KBS Reference Desk: Participation in Graduation Ceremonies

Q:        Senior pranks have gotten out of control over the past couple of years, so our high school principal is wanting to meet with seniors to warn them that if they commit any Code of Conduct violation in the last weeks of school, they will be banned from participation in graduation. Is the principal OK to do this?

 A:        Yes. Texas courts (and likely your SCOC) recognize that participation in graduation ceremonies is not a constitutionally protected right and can be limited based on violations of behavioral expectations.

Your district’s policy at FM (LOCAL) likely entitles a student to participate in commencement ceremonies when “all state and local graduation requirements have been met.” Most student codes of conduct and/or student handbooks contain these “local” requirements and explicitly provide that a student’s privilege to participate in commencement ceremonies can be limited based on violations of the SCOC. This common provision tracks both federal and state case law which has routinely upheld a school district’s authority to limit a student’s participation in graduation ceremonies for behavioral violations. Courts recognize that “while high school graduation may be an important occasion in a student’s academic career participation in such a school function does not rise to a protected constitutional property interest.”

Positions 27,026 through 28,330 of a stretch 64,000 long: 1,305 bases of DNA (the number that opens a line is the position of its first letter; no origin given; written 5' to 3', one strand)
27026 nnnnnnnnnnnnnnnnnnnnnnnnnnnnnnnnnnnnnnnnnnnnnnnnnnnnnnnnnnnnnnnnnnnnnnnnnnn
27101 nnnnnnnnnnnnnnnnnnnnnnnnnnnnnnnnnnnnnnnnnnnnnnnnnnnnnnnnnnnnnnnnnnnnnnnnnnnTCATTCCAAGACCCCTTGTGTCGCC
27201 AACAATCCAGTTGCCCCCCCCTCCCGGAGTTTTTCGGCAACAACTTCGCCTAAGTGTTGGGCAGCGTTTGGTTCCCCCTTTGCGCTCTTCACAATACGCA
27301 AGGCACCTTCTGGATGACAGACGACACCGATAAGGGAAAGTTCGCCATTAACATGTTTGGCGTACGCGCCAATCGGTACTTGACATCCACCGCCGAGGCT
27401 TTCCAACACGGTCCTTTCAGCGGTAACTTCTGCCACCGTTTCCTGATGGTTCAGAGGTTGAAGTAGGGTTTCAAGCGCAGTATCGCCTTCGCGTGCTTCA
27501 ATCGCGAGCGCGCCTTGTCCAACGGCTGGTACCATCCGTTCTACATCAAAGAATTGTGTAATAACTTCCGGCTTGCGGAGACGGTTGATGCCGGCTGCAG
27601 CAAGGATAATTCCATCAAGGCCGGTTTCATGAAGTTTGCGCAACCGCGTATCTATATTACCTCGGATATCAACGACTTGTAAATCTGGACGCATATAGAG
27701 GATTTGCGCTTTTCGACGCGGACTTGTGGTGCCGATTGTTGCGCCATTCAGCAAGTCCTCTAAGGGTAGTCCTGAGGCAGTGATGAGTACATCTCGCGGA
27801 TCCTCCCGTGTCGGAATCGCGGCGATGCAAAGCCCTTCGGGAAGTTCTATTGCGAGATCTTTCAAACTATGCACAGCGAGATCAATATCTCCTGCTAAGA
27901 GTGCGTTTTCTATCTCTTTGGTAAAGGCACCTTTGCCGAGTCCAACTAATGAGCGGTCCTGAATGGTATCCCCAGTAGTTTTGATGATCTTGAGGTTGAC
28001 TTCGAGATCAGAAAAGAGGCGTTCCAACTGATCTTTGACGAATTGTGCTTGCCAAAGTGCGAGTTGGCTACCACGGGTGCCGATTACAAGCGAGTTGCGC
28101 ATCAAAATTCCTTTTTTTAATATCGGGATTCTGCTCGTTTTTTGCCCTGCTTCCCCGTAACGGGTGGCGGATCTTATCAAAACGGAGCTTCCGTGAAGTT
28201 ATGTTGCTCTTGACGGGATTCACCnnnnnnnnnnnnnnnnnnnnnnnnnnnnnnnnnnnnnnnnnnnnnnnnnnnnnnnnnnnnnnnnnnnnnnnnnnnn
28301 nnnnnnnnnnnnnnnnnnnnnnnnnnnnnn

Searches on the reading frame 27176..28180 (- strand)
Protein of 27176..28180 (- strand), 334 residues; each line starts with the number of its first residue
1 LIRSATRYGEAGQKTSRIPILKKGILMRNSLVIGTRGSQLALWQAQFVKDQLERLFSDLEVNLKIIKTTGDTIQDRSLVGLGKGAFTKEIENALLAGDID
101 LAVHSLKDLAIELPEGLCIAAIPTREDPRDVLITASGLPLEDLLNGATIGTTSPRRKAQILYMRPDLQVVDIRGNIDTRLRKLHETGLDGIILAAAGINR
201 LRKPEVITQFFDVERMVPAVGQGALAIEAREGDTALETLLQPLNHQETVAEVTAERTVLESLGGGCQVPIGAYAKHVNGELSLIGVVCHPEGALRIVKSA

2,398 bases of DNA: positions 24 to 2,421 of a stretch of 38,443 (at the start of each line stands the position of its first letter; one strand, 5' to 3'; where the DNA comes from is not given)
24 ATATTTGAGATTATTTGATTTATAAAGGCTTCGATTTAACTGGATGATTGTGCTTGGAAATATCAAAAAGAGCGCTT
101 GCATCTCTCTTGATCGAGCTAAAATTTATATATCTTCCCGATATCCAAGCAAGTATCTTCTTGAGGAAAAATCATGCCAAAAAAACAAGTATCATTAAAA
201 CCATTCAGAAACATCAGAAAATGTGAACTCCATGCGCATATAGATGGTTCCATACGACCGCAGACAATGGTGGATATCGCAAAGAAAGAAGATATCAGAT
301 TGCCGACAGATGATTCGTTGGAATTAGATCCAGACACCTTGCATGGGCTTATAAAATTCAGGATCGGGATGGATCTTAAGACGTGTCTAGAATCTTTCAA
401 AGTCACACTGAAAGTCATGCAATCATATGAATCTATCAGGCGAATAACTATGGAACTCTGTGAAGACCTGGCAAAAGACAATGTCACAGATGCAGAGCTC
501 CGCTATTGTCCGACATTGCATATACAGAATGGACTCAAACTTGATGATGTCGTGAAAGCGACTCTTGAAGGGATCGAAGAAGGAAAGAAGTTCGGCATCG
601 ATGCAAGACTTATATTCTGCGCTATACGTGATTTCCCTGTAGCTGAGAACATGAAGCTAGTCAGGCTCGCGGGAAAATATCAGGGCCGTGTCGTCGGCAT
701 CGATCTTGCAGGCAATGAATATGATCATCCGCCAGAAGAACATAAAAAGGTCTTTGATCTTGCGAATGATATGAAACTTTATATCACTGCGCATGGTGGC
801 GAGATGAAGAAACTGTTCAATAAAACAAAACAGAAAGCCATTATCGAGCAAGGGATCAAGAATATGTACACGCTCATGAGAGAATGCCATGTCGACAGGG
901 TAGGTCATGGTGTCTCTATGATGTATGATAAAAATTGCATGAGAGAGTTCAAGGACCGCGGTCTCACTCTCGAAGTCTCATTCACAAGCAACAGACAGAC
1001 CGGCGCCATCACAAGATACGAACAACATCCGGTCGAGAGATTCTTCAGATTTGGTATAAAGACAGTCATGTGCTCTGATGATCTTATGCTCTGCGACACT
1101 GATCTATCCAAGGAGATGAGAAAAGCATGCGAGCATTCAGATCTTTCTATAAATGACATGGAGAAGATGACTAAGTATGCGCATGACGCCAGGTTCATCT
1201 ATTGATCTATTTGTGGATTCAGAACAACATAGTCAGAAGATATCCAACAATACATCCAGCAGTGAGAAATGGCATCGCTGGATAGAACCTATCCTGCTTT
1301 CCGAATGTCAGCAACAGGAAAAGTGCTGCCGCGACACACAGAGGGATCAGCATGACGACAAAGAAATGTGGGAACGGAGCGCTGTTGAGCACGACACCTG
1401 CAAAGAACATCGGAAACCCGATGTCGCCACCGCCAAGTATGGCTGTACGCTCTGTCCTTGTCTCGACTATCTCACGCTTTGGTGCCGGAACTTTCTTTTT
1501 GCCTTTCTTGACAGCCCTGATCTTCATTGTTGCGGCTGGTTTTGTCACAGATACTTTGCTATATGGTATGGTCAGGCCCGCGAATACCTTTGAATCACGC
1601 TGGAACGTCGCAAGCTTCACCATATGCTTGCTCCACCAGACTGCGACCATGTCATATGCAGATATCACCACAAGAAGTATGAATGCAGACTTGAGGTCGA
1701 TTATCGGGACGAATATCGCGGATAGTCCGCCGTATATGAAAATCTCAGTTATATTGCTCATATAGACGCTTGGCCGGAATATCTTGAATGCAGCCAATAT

Given the emotional significance of these ceremonies, school districts are well advised to make clear to students as well as senior parents that disciplinary infractions (e.g. bringing alcohol to prom, etc.) will result in the student’s forfeiture of the opportunity to participate in graduation ceremonies. In the event your Student Code of Conduct or Handbook does not provide explicit language limiting participation in graduation exercises resulting from behavioral infractions, a senior contract signed by both the student and the parent articulating expectations and consequences can be just as effective.

For assistance with preparation of a senior contract or for additional questions related to graduation ceremonies, please contact your local school district attorney.

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